8. The Blue TangoEoin McNamee (His imagined version of the real life murder of Patricia Curran in 1952. It was the main pre-Troubles crime celebre in Northern Ireland, never satisfactorily solved. He’s done another interesting version of the death/killing of Princess Diana, called 12:23: Paris. 31st August 1997, but I prefer The Blue Tango.)

9. Postwar: A History of Europe Since 1945Tony Judt (History – Post World War Two history of Europe.)

9 1/2. For Whom the Bell TollsErnest Hemingway (Fiction – you may have heard of this Spanish Civil War tale.)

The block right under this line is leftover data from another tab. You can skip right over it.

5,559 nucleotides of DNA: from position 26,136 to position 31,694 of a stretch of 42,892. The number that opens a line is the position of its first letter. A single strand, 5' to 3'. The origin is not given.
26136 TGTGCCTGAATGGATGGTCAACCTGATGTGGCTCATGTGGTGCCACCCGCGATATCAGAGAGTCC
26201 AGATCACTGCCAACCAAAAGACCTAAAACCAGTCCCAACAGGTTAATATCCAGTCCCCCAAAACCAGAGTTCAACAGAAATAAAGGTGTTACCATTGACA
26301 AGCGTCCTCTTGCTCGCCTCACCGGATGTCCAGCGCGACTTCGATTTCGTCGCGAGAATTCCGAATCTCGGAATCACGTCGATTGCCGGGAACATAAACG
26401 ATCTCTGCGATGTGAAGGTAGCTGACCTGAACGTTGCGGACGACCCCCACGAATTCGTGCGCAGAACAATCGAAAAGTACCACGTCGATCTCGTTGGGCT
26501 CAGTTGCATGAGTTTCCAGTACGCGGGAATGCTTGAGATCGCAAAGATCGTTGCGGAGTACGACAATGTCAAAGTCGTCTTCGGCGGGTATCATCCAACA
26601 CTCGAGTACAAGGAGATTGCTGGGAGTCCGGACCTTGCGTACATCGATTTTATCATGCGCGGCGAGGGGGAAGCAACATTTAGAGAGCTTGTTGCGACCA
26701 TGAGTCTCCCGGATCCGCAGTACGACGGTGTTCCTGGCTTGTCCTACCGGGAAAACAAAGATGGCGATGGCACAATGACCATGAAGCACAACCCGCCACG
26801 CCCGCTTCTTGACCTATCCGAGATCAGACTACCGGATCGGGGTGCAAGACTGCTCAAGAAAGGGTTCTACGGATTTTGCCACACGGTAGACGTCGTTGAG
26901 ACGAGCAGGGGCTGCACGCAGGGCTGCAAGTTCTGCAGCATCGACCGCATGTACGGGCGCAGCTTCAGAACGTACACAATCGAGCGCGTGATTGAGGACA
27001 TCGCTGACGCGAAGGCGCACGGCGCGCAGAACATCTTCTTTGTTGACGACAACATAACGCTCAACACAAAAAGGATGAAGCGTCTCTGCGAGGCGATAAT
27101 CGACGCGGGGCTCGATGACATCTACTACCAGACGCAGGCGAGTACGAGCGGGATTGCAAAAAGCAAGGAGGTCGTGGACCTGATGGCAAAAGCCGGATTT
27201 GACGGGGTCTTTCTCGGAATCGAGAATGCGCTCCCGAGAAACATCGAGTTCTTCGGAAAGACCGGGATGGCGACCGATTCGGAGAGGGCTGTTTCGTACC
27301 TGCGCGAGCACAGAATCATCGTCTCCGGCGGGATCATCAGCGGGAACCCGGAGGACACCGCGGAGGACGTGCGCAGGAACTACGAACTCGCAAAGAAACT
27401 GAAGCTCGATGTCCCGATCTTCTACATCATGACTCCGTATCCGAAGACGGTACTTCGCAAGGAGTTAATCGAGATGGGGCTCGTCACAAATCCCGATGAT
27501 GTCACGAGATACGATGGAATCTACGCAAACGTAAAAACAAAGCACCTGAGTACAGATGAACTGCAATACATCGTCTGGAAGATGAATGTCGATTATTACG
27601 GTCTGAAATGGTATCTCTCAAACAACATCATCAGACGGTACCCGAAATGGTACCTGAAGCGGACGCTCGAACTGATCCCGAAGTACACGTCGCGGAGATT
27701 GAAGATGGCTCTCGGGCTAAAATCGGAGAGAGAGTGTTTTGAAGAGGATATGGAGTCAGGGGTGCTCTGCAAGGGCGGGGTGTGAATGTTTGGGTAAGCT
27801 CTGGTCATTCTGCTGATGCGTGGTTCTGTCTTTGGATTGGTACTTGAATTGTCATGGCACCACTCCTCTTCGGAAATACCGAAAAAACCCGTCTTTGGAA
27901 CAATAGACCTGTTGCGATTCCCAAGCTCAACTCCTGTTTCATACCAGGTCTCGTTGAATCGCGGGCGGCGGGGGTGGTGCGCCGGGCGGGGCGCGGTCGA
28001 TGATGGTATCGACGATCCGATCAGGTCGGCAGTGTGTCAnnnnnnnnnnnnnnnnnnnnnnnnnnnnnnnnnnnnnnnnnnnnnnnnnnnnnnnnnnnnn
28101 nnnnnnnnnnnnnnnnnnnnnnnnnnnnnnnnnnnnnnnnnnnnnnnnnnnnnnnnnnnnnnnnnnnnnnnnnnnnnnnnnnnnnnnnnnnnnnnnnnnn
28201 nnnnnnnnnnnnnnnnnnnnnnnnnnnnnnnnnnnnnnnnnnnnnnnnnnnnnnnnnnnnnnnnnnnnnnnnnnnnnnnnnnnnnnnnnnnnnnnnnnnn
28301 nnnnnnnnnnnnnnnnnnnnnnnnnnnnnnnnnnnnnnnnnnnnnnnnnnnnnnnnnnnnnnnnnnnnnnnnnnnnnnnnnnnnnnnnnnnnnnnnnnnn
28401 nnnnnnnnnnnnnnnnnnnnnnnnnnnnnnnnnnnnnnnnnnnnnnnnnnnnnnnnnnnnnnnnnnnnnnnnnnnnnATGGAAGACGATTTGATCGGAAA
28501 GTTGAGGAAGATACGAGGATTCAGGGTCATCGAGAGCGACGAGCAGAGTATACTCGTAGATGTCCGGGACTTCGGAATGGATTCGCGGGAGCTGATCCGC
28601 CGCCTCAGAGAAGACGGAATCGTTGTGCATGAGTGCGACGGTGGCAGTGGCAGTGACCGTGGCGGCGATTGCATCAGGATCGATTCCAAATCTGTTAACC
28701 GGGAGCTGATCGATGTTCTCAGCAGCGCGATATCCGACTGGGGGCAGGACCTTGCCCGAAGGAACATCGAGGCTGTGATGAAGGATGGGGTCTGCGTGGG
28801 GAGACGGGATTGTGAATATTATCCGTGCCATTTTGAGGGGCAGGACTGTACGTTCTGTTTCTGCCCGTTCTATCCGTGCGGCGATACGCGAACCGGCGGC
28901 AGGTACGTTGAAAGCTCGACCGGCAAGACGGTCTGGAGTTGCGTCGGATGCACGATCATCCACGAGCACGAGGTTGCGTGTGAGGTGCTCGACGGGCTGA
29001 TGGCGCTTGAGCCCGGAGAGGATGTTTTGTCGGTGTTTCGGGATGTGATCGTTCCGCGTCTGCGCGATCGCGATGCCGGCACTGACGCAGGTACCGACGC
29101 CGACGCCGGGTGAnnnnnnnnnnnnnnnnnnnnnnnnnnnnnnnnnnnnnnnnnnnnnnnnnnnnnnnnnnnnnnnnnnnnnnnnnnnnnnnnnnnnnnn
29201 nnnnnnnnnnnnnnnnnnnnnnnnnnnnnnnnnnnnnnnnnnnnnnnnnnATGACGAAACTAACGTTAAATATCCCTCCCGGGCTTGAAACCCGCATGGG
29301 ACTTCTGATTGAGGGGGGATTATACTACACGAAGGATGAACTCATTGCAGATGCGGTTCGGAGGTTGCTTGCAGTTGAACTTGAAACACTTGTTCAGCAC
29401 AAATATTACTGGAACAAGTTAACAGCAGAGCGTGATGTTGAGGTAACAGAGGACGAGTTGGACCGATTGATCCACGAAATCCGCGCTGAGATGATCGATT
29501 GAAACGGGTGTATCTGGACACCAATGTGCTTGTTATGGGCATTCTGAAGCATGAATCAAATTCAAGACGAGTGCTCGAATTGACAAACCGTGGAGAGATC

10. Dead Aid: Why aid is not working and how there is another way for AfricaDambisa Moyo (Well argued polemic – She lays out the reasons the West should suspend development aid to Africa, for the good of Africa. She’s Zambian. I bought the book in Durban, South Africa.)

Phew! I was worried for a moment that I wouldn’t fit it all into a top ten. And appallingly I have failed to include anything by Andrea Camillieri, Henning Mankell, Roddy Doyle, Maurice Leitch, Brian Moore, Chuck Palahniuk, MJ Hyland, Philip Kerr, Iain Banks, Michael Dibdin, Martin Cruz Smith, Andrew Marr or Ian Rankin. Or any poetry at all. Disgusting.

And that previous paragraph means I’ve cheated three times. Rubbish.